Brooklyn also benefited from larger contributions from Harris and Curry, two passionate shooting guards who helped pick up the slack after ankle injuries. Harris played Durant for many years, and Curry gave the net a traditional sixth man capable of starting offense and scoring in combinations. Little-known guard Edmond Sumner was another pleasant surprise.

“We’ve got to be one of those teams that on any given night, somebody else has to step up and give us huge plays,” Durant said. “Obviously we are missing out [Kyrie] So we’re going to look for where those points are coming from and the guys do that as a group.”

The Nets couldn’t find that secondary source of offensive juice against the Lakers, as Durant handled the defensive pressure for most of the night and his teammates shot 5-for-24 (20.8 percent) from depth. Simmons was a late scraper with a sore knee, Curry rested the second night from back-to-back and Nick Claxton suffered an eye injury. Those absences stretched deep into the net past the breaking point, and the slender forward line had no answers for Anthony Davis, who finished the season with 37 points and 18 rebounds.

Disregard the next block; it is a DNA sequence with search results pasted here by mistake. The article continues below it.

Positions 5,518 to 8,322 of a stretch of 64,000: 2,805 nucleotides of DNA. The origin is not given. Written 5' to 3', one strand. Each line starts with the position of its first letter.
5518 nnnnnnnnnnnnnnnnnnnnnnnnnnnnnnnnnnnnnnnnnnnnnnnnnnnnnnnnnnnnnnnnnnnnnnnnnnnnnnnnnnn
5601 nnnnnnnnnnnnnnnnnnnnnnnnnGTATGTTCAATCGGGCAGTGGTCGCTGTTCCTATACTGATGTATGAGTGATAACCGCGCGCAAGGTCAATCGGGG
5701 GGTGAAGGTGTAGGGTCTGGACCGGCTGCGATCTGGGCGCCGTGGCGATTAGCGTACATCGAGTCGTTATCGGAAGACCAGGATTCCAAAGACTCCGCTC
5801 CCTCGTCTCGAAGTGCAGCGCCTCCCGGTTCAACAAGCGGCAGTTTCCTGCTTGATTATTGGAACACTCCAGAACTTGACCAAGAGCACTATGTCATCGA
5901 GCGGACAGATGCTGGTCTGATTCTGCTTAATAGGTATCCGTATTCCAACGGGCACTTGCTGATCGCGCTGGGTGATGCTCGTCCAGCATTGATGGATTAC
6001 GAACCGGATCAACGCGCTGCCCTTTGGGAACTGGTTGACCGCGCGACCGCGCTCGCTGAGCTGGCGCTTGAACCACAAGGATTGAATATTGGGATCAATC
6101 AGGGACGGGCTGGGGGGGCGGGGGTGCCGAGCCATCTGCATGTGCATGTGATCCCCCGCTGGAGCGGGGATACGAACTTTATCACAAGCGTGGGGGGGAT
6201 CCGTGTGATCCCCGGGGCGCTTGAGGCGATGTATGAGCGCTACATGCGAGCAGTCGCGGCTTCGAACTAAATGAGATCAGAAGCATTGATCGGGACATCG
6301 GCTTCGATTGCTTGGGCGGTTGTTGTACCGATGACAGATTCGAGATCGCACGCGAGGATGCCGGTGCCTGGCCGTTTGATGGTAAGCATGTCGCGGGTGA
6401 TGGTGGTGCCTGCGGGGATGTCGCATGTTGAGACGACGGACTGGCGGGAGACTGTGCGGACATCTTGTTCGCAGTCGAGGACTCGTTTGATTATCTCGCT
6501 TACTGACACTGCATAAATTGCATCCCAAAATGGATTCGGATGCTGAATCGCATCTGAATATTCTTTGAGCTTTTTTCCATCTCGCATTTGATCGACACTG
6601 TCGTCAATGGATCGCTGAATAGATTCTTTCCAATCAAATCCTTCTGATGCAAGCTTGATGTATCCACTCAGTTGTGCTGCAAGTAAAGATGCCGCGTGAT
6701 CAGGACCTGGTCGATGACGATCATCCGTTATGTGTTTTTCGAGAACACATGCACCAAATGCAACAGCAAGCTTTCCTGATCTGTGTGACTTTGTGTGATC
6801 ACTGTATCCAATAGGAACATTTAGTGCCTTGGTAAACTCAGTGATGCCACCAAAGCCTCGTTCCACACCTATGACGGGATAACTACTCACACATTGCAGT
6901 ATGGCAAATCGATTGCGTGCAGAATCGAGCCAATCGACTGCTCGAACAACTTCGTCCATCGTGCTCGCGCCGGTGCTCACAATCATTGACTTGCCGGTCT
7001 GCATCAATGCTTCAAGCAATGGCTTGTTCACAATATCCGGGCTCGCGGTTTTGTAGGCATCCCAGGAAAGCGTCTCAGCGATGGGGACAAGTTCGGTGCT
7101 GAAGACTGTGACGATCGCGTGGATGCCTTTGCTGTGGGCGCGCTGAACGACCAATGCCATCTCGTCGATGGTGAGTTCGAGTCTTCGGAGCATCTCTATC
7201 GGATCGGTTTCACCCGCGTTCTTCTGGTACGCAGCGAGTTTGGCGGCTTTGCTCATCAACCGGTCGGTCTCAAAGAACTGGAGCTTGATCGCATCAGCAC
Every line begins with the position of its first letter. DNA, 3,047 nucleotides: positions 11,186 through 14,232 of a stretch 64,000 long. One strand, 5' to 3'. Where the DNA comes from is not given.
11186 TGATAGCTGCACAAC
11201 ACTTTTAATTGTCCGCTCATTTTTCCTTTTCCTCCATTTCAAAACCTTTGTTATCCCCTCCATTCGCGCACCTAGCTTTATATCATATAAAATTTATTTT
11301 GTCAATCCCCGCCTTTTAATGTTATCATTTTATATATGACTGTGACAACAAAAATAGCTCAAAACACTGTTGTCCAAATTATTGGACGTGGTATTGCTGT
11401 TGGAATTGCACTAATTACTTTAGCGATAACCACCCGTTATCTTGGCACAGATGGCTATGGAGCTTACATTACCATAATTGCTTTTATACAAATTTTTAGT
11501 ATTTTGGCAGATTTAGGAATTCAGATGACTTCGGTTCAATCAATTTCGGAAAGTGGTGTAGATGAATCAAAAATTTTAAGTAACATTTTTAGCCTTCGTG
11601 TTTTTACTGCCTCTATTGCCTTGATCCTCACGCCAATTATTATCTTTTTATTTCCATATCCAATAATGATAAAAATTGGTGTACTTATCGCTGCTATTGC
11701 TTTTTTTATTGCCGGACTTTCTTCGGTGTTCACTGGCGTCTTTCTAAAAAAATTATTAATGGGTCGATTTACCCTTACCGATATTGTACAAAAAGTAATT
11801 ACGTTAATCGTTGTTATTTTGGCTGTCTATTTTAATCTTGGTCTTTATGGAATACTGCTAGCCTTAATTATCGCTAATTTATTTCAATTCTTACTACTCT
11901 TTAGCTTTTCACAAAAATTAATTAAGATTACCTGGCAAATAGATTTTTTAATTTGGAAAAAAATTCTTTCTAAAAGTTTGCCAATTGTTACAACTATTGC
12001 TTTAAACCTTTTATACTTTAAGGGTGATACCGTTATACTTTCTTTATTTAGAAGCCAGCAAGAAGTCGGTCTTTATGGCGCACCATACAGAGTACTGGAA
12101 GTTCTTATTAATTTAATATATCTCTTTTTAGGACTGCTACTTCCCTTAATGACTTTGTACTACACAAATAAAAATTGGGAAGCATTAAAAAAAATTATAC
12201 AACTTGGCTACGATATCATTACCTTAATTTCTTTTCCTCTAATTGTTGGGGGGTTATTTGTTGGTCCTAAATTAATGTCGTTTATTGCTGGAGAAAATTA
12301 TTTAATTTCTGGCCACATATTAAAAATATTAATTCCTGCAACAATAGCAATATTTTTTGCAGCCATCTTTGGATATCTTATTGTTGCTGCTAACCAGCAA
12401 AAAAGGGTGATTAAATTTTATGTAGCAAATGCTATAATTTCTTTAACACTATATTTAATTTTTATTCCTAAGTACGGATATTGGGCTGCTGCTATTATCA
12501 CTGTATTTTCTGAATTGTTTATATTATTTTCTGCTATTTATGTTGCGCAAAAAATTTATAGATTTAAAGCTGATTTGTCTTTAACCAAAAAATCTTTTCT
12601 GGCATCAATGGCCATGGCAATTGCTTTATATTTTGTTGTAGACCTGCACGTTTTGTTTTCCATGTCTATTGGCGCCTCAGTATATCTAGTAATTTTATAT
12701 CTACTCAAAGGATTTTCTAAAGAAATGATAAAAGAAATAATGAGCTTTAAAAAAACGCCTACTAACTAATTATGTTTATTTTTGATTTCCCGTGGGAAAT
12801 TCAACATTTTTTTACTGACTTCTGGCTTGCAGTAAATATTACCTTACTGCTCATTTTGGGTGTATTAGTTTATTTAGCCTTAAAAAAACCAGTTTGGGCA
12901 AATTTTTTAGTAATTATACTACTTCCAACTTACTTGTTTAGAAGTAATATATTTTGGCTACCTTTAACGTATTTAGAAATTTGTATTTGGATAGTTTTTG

So this Brooklyn weekend in Los Angeles revealed both sides of Irving’s dilemma. When things go well, as in Saturday’s convincing win, it’s possible to imagine touchdowns in a playoff game without Irving. During bad times, like in Sunday’s abbreviated loss, Durant looks like a superstar stripped of his boyfriend and Brooklyn seems too worn-out to be taken seriously.

The case for simply moving from Irving, who will be a free agent next summer, is clear: He missed most of last season because he refused to be vaccinated, then underperformed in the playoffs last year and sought a deal over the summer. Tsai he said last week that he wanted to “bring joy back to basketball”, an impossible goal unless Irving’s constant distractions could be eliminated.